When they had rested, there were to be three new cabins squeezed somehow into the already overcrowded stockade, and five more men and six women would belong to Fort de Seviere.
As he walked toward the factory the young man was thinking of all this. Of a surety the tall girl, had come with the strangers, yet he had not noticed her until that moment outside the stockade wall, when he had caught the striking picture in the morning sun.
Name? Most certainly it would be in that list which the leader of the party had promised him by noon. When he entered the big room the man was there before him, a picturesque figure of a man, big and graceful and dark of brow, with long black curls beneath his crimson cap. As McElroy went forward he straightened up from his lounging position against the railing and held out the paper he had promised.
“For enrollment, M’sieu,” he said simply.
The factor took the proffered slip and read eagerly down its length, done neatly in a finished hand.
“Adventurers,” he read, “from Grand Portage on Lake Superior, bound for the west,—agreed to stop for the length of one year at Fort de Seviere on the Assiniboine River,—Prix Laroux and wife Ninette, Pierre and Cif Bordoux and their wives Anon and Micene, Franz LeClede and wife Mora, Henri Baptiste and wife Marie, and Maren Le Moyne, an unmarried woman and sister to Marie Baptiste.”
A sudden little light flamed for a moment in the young factor’s blue eyes.
For some unknown reason it had pleased him, that last ingenious sentence.
“Prix Laroux,” he said, turning to his new acquisition, “we will get to the work of our contract.”
Springtime lay over the vast region of lake and forest. Along the shores of the little rivers the new grass was springing, and in nook and sheltered corner of rock and depression shy white flowers lifted their pretty heads to the coaxing sun. Deep in the budding woods birds in flocks and bevies called across the wilderness of tender green, while at the post the youths sang snatches of wild French songs and all the world felt the thirst of the new life.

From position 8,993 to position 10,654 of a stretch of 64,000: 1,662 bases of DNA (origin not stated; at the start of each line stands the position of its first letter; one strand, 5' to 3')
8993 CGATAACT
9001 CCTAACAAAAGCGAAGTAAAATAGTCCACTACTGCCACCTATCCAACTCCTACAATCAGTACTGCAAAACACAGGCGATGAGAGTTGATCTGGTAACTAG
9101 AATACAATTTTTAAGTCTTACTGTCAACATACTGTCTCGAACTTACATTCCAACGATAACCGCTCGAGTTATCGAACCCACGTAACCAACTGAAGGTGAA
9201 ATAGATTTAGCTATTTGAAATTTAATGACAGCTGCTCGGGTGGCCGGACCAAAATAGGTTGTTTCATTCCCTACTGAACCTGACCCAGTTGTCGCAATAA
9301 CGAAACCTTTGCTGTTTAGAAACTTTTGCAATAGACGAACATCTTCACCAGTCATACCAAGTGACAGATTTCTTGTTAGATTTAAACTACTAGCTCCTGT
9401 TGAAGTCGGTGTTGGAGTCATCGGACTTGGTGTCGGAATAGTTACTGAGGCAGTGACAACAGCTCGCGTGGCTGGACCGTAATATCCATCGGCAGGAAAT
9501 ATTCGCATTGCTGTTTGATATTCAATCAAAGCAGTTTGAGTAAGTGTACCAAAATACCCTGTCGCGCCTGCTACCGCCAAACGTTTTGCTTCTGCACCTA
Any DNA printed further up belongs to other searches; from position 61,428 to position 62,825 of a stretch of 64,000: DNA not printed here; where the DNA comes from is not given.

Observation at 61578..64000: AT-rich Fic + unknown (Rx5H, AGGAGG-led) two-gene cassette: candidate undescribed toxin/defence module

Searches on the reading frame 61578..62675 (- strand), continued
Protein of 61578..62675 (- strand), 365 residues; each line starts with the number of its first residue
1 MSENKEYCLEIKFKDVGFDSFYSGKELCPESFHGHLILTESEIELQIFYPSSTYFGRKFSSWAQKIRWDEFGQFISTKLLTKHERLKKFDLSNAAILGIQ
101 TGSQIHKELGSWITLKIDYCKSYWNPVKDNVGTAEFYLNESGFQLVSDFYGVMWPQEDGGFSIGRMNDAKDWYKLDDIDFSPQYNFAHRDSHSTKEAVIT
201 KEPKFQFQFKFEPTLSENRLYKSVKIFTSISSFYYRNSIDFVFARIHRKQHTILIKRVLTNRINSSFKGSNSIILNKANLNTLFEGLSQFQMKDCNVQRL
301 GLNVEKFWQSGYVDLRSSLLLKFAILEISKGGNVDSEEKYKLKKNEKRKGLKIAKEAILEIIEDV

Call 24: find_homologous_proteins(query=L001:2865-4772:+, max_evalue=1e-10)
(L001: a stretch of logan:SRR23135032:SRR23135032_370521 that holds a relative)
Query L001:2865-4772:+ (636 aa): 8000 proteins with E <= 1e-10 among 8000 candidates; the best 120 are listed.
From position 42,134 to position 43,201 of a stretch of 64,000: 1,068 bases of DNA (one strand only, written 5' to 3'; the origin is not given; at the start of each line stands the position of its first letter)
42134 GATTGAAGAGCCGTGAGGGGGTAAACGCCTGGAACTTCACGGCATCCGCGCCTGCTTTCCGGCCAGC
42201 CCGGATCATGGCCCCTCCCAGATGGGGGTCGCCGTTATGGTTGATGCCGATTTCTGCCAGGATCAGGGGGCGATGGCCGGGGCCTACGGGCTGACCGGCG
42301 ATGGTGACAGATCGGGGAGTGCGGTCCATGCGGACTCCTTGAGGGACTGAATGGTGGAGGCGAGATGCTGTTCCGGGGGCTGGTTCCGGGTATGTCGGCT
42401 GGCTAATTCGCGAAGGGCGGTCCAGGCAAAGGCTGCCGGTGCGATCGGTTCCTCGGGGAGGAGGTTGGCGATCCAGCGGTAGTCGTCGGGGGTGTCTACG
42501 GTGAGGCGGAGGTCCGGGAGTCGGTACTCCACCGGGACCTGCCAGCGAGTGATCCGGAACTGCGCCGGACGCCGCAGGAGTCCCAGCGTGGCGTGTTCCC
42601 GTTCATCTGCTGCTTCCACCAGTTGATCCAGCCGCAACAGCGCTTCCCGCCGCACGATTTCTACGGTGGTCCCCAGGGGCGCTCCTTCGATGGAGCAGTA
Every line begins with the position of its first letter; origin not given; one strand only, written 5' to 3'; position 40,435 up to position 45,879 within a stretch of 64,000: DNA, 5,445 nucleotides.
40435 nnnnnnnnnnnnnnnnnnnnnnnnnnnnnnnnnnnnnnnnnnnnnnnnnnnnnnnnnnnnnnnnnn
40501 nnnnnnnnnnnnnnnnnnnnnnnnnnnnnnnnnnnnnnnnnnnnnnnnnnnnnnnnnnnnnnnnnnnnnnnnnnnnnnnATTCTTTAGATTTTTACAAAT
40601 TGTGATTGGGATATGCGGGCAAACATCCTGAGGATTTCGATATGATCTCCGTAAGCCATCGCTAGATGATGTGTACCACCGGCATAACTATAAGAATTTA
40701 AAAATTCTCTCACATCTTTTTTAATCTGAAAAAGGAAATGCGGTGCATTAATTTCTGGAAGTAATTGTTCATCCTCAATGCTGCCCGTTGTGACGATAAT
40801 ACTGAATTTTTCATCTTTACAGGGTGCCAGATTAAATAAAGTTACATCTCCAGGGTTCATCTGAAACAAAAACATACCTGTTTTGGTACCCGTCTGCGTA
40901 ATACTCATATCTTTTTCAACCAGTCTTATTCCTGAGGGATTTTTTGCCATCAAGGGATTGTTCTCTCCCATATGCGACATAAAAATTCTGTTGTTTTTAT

A somewhat hard winter it had been, long and cold, with crackling frost of nights and the snow piled deep around the stockade, and the gracious release was very welcome.
The somewhat fickle stream of the Assiniboine had loosed its locks of ice and rolled and gurgled, full to its low banks, as if the late summer would not see it shrunk to a lazy thread, refusing sometimes even the shallow canoes and barely licking the parched lips of the land.
In gay attire the maids of De Seviere ventured beyond the gates to stray a little way into the forest and come back laden with tiny green sprays of the golden trailer, with wee white blossoms and now and again a great swelling bud of the gorgeous purple flower of the death plant.